Creative Project Exegesis

To accompany our creative project, its important we include an exegesis – a form of assessment that critically examines our creative product in the light of contemporary theory and practice (Edith Cowan University, 2014). In turn, this mini-exegesis will examine the outcome of our comic as well as explore the relationship of the form, content, and materials to the purpose and function of the work. To expand, we will also analyse the context of our comic, drawing upon physical, artistic, historical, social, and theoretical contexts explored within and outside the unit. In particular, these aspects will be examined with reference to relevant contemporary discussions, in order to relate the project to current thinking in the comic community. From a personal standpoint, this practice will provide the framework for reflection, perhaps enhancing our overall appreciation of the creative process as well as the final work.

In relation to our creative project, the decision to create a traditional comic was inspired by the comic medium – “a visual platform that can be used to express ideas via images, combined with text or visual information” (Beck & Wells, 2005). In turn, the idea of a comic provided the perfect framework to tell the story of two young siblings and their interactions with a friendly creature known as the Yowie in early twentieth century Australia. To expand, both the ideas of creating a comic and developing The Yowie provided a series of challenges to base my project upon, including the opportunity to create a comic book that appealed to both adults and children. In particular, it also enabled us to explore the possibility of designing a comic that displayed intellectual credibility as well as a distinct style that reflected Australia’s cultural identity. From a broader conceptual context, we can simply explore our project as an opportunity to engage with the comic community, young readers and perhaps parents that are yet to be convinced of the intellectual value that comics can present.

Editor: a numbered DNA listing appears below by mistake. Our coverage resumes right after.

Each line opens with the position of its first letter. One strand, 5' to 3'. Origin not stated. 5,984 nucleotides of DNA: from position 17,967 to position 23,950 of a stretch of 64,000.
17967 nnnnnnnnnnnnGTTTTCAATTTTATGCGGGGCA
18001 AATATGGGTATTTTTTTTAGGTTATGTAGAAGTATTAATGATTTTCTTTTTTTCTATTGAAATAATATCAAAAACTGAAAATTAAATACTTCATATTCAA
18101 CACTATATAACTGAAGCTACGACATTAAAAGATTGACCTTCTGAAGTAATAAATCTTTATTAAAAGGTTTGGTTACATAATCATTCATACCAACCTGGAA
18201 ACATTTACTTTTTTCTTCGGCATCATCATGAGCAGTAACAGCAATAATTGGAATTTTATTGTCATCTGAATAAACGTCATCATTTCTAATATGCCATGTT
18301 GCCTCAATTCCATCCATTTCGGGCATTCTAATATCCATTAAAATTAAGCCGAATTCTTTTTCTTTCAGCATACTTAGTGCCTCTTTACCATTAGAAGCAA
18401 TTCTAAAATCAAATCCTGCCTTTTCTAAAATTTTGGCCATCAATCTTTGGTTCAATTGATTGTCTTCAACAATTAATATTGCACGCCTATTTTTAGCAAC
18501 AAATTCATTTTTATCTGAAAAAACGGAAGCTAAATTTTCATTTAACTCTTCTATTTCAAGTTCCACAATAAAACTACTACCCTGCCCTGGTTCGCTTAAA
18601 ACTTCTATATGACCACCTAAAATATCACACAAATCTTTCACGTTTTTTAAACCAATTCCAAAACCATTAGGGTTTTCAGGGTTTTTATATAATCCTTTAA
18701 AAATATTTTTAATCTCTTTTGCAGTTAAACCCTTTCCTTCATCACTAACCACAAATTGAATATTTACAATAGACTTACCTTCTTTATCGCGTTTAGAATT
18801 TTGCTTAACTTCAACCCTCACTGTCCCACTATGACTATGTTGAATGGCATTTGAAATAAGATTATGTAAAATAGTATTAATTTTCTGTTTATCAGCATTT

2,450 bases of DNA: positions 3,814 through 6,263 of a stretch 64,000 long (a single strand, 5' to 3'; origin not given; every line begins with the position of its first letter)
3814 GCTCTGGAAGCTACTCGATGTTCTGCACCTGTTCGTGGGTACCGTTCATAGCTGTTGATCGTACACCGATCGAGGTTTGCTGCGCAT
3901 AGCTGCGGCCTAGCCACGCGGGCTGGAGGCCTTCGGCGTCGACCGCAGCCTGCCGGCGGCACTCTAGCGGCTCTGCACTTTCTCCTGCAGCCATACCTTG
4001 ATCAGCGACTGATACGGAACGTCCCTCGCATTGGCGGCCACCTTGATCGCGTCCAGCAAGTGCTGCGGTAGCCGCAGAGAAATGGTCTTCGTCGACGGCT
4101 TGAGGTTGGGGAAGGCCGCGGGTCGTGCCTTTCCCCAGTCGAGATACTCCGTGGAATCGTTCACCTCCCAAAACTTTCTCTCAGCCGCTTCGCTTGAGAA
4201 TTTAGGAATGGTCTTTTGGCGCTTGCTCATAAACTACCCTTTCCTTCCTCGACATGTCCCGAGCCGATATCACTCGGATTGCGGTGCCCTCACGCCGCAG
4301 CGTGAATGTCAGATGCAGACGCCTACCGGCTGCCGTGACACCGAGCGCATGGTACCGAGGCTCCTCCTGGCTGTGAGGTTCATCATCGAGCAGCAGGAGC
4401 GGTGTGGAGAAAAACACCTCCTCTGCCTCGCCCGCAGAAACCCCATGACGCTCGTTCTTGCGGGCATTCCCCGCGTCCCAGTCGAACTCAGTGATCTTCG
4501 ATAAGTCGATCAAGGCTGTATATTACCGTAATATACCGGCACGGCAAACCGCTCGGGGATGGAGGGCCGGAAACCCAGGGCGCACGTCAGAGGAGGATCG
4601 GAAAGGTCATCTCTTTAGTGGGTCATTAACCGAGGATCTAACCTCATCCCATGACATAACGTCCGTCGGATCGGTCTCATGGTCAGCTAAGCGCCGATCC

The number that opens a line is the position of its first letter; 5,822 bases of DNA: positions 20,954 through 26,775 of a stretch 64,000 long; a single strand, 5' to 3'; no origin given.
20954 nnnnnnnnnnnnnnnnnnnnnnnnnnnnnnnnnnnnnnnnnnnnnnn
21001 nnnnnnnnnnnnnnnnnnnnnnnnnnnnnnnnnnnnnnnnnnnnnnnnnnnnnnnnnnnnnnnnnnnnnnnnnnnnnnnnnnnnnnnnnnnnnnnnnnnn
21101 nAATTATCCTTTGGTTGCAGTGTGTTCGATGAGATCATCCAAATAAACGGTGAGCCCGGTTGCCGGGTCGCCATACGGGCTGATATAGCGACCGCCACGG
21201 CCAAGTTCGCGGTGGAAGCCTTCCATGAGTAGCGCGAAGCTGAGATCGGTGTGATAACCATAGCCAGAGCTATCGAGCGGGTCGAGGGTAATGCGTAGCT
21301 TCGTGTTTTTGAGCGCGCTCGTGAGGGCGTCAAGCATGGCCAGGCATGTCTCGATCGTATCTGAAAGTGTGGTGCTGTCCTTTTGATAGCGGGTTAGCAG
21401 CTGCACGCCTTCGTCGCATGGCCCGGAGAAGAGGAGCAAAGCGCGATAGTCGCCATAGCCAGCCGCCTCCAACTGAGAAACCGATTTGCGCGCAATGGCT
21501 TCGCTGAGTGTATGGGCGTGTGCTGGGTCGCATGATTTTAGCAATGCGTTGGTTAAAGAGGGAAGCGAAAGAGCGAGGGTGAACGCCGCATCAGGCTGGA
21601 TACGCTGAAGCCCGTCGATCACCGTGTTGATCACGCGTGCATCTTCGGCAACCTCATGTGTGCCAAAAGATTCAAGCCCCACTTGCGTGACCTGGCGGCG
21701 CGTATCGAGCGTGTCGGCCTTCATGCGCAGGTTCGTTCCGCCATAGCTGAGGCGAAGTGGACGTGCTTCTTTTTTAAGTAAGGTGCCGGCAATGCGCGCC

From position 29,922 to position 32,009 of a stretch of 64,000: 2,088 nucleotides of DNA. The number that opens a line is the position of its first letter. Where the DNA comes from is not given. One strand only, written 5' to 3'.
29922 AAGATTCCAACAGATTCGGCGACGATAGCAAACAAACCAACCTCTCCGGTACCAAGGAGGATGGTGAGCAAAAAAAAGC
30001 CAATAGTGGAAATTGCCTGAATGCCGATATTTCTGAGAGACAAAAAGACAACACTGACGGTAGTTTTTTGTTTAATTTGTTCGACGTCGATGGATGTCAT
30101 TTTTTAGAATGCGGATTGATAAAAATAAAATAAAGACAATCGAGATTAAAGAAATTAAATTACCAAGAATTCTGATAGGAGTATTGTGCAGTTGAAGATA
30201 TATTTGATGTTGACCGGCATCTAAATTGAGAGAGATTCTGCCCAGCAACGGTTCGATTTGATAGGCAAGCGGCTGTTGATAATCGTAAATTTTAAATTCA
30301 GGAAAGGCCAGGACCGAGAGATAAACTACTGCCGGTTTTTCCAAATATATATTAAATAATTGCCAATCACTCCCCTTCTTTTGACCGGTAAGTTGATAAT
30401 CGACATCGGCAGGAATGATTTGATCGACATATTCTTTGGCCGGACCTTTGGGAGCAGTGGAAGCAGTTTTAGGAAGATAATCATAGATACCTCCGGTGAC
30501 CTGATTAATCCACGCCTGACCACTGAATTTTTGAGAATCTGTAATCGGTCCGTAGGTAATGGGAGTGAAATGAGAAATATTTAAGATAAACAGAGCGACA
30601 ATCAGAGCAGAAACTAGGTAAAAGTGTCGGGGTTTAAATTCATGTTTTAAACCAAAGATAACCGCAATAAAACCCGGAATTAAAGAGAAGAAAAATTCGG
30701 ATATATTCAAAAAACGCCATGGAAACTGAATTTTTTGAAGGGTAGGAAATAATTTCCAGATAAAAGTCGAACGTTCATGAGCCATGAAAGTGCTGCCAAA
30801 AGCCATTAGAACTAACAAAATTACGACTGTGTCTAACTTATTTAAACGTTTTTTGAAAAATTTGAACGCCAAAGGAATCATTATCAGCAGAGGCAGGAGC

From a physical standpoint, the project was handmade using pen and paper, establishing a parameter that reverted to the traditional methods of animation. Despite appreciating the notion of traditional drawing, the creative process was insightful into my recent dependency on digital media. In turn, the painstakingly long hours spent drafting, colouring, and replicating characters, highlighted my contemporary preference for digital software. For example, the ability to simply erase, copy, and colour was far more difficult to accomplish than simply uploading the illustrations to digital programs such as Photoshop, Illustrator, or InDesign. So, why create a comic without the aid of contemporary technology? Perhaps the answer plays central to the reverence and nostalgia that many creative practitioners possess towards traditional methods – an understanding and deep appreciation towards the time invested (McMahon, 2014). As author Keith Sawyer explains, “for many of us, the old ways are still the most appealing ways […] nostalgically we draw upon the mediums and methods that set the foundations for where we are today” (Sawyer, 2006).